Ghetto Nerd Rising: Junot Diaz’s The Brief Wondrous Life of Oscar Wao
Read this book and you'll quickly realize: Junot Diaz's The Brief Wondrous Life of Oscar Wao is more than a novel. It is an oral tradition, an epic mythology.
Oscar de Leon is an overweight ghetto nerd, growing up in urban New Jersey. Constantly taunted about his weight, his love of sci-fi, and his writing, he's a walking joke. Especially with girls. Barring early childhood success, Oscar has never even had a girlfriend, a fact that questions not only his manhood, but also his "Dominican-ness." So we follow him as he searches for love -- guided by our scribe, the keeper of Oscar's tale, Yunior -- through Oscar's high school years, college years, and young adulthood, from the United States to the Dominican Republic, flanked by his mother and tough-yet-supportive sister, Lola. You see, it's their story too.
In fact, it's the entire family's story, going back to the island and Oscar's great-grandparents (the respected doctor and nurse), going back to the era of Trujillo, the DR's murderous dictator, and the ancient curse he's said to have served, or had serve him: the fukú. The fukú has haunted Oscar's family for generations -- ever since his great-grandfather was arrested over a joke -- and torments them still today.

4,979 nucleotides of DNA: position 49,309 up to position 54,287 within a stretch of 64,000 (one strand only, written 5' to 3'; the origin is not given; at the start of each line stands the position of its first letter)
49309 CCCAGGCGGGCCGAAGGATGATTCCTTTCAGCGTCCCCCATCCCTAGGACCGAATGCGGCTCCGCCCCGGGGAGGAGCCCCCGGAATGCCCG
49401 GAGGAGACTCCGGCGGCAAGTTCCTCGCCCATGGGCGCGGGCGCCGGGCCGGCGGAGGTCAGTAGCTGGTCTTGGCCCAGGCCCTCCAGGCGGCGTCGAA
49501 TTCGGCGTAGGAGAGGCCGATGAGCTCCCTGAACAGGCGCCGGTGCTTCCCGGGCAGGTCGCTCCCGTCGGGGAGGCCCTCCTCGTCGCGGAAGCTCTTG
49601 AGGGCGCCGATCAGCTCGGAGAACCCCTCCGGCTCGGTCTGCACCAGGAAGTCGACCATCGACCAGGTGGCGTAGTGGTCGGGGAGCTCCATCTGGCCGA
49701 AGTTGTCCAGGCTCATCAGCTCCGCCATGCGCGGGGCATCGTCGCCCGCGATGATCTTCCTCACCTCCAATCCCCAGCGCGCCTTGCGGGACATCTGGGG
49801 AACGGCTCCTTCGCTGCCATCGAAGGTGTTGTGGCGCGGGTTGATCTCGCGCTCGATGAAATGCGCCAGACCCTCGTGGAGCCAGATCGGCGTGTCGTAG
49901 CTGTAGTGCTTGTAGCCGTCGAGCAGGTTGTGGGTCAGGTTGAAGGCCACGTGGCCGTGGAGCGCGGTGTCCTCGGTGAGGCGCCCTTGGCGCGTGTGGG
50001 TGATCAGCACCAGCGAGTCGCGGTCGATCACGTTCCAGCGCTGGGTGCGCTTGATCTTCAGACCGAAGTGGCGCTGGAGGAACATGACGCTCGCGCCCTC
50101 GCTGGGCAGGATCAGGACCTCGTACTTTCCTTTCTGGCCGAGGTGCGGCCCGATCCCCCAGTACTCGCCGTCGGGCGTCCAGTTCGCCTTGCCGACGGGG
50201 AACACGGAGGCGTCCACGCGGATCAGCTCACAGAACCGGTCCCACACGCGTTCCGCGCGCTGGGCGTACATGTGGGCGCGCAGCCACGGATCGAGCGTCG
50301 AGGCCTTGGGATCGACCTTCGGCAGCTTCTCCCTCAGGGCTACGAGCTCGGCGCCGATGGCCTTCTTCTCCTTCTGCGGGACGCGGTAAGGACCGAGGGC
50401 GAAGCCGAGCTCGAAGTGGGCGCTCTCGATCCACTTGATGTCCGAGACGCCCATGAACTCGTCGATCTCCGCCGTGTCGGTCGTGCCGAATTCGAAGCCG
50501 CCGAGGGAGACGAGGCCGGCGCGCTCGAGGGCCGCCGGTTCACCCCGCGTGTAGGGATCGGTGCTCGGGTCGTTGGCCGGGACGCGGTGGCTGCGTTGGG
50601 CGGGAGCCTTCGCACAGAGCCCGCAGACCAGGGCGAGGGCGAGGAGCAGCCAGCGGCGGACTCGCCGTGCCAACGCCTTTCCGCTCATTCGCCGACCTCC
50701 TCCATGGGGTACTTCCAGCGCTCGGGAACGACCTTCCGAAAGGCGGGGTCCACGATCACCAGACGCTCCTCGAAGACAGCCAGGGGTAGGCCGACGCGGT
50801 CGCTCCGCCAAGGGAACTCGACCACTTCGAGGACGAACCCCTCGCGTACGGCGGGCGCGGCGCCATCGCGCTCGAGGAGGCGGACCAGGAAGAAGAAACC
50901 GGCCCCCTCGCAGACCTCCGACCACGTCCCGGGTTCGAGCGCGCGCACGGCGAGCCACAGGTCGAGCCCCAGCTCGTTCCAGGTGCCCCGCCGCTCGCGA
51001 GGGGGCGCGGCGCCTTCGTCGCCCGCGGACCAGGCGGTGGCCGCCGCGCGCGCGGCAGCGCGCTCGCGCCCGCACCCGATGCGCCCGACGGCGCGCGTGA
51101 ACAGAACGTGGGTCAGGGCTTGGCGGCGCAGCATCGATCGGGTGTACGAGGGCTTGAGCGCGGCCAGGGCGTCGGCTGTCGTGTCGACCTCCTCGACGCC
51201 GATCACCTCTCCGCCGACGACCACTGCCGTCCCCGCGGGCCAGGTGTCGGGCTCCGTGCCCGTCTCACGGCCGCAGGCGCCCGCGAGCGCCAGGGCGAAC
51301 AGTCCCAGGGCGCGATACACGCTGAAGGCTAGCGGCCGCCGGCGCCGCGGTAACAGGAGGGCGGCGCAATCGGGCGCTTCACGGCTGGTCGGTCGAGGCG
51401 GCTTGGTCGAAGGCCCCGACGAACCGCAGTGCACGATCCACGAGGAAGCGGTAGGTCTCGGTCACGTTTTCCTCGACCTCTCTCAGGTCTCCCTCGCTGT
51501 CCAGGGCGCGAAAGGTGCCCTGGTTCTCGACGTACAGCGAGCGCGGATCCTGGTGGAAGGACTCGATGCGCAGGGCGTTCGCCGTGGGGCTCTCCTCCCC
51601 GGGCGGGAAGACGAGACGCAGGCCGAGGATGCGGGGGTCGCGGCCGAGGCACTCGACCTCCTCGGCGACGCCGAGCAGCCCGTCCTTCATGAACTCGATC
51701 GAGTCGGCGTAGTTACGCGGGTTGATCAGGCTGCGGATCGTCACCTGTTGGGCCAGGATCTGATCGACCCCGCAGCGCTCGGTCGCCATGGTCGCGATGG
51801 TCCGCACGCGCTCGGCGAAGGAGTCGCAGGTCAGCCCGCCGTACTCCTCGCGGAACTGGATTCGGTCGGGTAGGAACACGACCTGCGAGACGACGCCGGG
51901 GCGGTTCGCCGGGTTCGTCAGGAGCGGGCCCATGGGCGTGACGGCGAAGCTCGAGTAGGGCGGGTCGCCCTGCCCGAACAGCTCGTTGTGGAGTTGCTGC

In the end, though, we return to our hero, Oscar de Leon, the ghetto nerd himself, as he tries to simultaneously live up to (as a Dominican man) and get away from (as a member of a cursed family) his genetic inheritance to love.
Junot Diaz, through Yunior, writes in a fresh urban-literary voice. It's a voice both foreign and familiar, warm and humorous, even while providing info-packed encyclopedic footnotes. It's this kind of contradiction, this balancing act, which makes The Brief Wondrous Life of Oscar Wao incredibly readable and enjoyable yet brimming with honesty and emotion; which makes it ancient mythos yet entirely modern, sweeping yet intimate; which makes it, for Yunior and all the characters, both fukú and zafa (the fukú redress).
The long-awaited follow-up to Drown (Diaz's short story collection), The Brief Wondrous Life of Oscar Wao was published to critical acclaim. It won numerous awards, including both the Pulitzer Prize and the National Book Critics Circle Award, and quickly jumped onto reading lists everywhere. His new book, This is How You Lose Her, is due out in September.